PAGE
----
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Management Planning

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Management Planning - Boeing


Management Planning - Boeing

In any business there are differences in planning. Without these differences a business would not be successful. There needs to be a variety of planning in order for a business to grown and aspire. This gives creativity to all the levels of management, to make the business the best. In this paper those differences will be discussed and why and how they are integrated through the Boeing Company. There will also be discussed how Boeing creates new strategic plans because of the different issues that arise in running a business, like legal, ethics, and social responsibility issues. It will also be shown how strategic, tactical, and contingency planning is influenced by factors.

Boeing is a major leader in the aerospace company and the largest producer of commercial jetliners and military aircrafts. The company is organized into two businesses; they are the Boeing Commercial Airlines and Boeing Integrated Defense Systems (Boeing, 2010). The reason that Boeing is the leading aerospace company is its successful planning. Being the large company that it is, Boeing uses all four functions of management; most important of those would be planning. The company uses planning to set the strategy of marketing their products. "Boeing has been able to maintain success for many years due to their strong ethics and planning abilities (Associated Content, 2008)." One issue that has been encountered numerous times is legal issues.

All major companies over time have encountered legal issues and Boeing is no exception. In 2005, the Equal Employment Opportunity Commission accused Boeing of sex discrimination, and retaliation of two female engineers. Even though two District Court Judges found there was not enough evidence to substantiate these claims, the United States District Court of Appeals ordered that the cases go to trial. It was discovered in the trial that Boeing's conduct violated Title VII of the Civil Rights Act of 1964, which prohibits employment discrimination and protects employees who report a complaint from retaliation. In the end an agreement was made between parties, and Boeing agreed to pay $380,000 to settle both lawsuits filed by the EEOC. Boeing also agreed to do training to keep from any further discrimination and retaliation from happening again (Azcentral, 2010). With legal issues also comes a companies ethics and Boeing has set ethics standards for its company.

As far as ethics within the Boeing Company, they have a strict ethics policy that all employees must follow. All employees must sign a Boeing Code of Conduct form. Which states they understand the code, will ask questions, find guidance, report violations they suspect and express concerns of compliance. Boeing also gives ethics and compliance programs to its employees to show its commitment to the integrity and values of the Code of Conduct (Boeing, n.d.). They also have the Boeing Ethics Line, where employees can voice their concerns about violations, and ask questions about ethical issues. All policies must be followed so that the integrity of the company stays in-tact (Boeing, n.d.). Not only do they believe in strict ethics within their company, Boeing also strives to use corporate social responsibility.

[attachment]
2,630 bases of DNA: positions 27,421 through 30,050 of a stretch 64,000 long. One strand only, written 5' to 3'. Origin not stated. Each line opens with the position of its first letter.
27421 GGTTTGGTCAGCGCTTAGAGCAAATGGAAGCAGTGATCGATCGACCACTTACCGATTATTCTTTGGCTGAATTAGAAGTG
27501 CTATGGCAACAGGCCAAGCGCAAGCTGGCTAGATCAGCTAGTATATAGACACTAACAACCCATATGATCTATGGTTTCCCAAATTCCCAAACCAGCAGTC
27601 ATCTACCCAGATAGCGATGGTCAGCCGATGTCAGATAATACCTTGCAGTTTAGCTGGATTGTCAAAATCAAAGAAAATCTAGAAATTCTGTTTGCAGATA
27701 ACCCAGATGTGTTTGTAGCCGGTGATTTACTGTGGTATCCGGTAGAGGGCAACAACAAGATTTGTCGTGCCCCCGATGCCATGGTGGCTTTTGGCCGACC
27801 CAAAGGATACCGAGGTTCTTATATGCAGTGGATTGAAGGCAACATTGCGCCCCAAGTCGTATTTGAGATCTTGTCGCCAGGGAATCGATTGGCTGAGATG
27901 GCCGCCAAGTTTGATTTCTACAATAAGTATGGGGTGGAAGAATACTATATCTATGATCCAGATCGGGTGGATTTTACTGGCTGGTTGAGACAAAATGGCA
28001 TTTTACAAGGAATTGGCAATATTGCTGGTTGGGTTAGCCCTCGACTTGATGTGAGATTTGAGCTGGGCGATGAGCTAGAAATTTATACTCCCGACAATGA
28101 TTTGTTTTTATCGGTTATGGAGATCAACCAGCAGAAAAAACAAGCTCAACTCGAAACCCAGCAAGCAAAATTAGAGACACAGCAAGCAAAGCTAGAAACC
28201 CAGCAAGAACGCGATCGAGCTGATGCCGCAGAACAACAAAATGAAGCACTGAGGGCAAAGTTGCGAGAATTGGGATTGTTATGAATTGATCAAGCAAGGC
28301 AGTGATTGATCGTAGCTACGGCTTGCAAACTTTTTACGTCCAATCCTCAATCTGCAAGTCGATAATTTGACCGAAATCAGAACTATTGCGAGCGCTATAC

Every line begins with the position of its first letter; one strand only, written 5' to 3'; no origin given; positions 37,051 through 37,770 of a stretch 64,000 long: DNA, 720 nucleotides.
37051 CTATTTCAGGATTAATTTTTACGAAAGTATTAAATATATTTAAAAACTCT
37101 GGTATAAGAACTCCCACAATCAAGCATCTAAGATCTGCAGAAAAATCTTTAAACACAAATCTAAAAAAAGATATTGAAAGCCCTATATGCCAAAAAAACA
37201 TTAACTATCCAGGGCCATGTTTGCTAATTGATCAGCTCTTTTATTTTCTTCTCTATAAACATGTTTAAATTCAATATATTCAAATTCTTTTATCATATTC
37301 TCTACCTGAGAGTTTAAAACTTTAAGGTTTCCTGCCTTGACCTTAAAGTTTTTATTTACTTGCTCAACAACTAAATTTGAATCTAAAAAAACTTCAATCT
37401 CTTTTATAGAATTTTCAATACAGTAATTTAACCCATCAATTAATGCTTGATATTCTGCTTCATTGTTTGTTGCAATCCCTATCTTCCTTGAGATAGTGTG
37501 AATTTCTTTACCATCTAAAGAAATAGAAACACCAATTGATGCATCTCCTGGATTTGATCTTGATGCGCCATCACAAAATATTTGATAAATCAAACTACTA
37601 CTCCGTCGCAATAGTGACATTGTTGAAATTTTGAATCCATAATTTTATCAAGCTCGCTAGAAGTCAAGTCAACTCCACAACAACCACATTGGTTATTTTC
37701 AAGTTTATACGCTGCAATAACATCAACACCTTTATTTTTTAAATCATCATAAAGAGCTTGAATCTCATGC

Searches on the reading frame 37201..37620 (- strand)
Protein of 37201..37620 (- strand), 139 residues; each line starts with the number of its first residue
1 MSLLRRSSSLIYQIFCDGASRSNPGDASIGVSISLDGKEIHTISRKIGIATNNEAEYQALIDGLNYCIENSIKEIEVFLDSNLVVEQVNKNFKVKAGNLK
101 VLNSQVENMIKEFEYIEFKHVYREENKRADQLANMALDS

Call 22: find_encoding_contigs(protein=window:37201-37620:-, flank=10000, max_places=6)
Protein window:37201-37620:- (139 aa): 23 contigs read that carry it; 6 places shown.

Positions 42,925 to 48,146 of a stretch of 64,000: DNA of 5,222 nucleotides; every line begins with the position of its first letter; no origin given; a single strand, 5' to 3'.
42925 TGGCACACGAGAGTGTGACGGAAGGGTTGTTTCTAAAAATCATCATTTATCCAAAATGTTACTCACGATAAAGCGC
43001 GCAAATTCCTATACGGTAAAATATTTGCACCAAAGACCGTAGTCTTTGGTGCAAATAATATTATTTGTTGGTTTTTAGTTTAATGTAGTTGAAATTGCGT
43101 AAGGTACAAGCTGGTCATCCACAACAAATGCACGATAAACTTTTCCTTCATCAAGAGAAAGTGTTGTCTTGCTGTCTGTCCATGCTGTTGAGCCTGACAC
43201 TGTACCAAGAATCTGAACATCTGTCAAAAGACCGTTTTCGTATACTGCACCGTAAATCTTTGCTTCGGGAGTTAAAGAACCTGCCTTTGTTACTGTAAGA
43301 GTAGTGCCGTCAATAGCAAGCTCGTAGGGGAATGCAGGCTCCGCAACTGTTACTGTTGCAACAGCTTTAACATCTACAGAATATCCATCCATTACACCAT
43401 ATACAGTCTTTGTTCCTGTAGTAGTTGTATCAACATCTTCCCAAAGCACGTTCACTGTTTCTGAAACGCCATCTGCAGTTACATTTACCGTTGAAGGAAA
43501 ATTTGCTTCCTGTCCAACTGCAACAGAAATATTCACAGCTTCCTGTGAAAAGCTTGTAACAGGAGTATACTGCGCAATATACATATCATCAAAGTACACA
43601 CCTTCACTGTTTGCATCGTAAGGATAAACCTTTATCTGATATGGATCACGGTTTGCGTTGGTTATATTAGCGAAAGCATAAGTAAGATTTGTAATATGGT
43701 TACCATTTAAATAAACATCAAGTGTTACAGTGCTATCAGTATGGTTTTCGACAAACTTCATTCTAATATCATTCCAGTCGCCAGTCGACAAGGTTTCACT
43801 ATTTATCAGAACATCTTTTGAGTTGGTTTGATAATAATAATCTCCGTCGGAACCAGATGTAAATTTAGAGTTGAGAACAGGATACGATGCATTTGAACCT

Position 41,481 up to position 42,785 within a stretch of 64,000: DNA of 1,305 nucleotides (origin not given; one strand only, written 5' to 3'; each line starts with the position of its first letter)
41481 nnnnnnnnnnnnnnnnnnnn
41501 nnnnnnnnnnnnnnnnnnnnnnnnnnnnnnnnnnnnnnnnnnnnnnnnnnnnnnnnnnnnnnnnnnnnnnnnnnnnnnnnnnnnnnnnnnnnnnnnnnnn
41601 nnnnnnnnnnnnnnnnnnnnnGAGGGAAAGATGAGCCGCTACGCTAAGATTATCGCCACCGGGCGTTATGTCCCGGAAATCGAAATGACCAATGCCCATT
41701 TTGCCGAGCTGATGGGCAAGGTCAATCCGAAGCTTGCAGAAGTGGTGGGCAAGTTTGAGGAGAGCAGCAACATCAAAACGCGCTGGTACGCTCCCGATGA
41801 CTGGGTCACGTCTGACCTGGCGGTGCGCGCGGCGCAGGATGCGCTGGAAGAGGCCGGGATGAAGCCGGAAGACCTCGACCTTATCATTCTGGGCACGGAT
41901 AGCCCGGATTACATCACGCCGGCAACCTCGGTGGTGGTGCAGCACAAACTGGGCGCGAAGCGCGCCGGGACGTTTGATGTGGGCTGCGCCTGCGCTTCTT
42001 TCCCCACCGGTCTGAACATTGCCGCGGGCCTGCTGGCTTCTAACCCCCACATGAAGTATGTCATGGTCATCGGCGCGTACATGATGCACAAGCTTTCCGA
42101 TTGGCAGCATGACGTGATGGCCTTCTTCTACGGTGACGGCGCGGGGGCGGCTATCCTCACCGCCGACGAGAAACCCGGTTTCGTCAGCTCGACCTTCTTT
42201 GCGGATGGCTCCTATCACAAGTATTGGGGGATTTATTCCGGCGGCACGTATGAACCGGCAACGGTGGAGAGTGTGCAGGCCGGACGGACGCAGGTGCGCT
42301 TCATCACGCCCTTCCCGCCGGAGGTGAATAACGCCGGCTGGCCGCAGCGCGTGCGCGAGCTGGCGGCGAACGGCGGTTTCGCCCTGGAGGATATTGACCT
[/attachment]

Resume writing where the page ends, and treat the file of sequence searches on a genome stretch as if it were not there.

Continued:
At the Boeing Company, they call corporate social responsibility, "corporate citizenship", but whatever it is called means the same thing - "how a company conducts its business to have a positive impact on society and communities (Boeing Frontiers, 2009)." One way of this giving back is by the "Soaring with Your Dream" education project Boeing created to inspire Chinese students. Boeing also partners each year with the United States Space and Rocket Center in Alabama to sponsor the educators at the Space Camp (Boeing Frontiers, 2009). Boeing continues to be active in the community and to give back to those who have made them the company they are today. With running a company there is also factors that influence the strategic, tactical, and operational plans of the company.

With changing economic conditions, Boeing sometimes has to make changes to its strategic, tactical, and operational planning. The United States is in a recession and this produces a downturn in economic activity. Because of this recession Boeing has reduced the production of jetliners for 2010. The decline in production will happen in June 2010. Production of the 777 will go from seven to five airplanes per month. According to President and CEO of Boeing, "These are extremely difficult economic times for our customers. It is necessary to adjust our production plans to align supply with these tough market conditions (Bhushan, 2009)." Not only the factors of economic conditions can change the plans of a company, but also new



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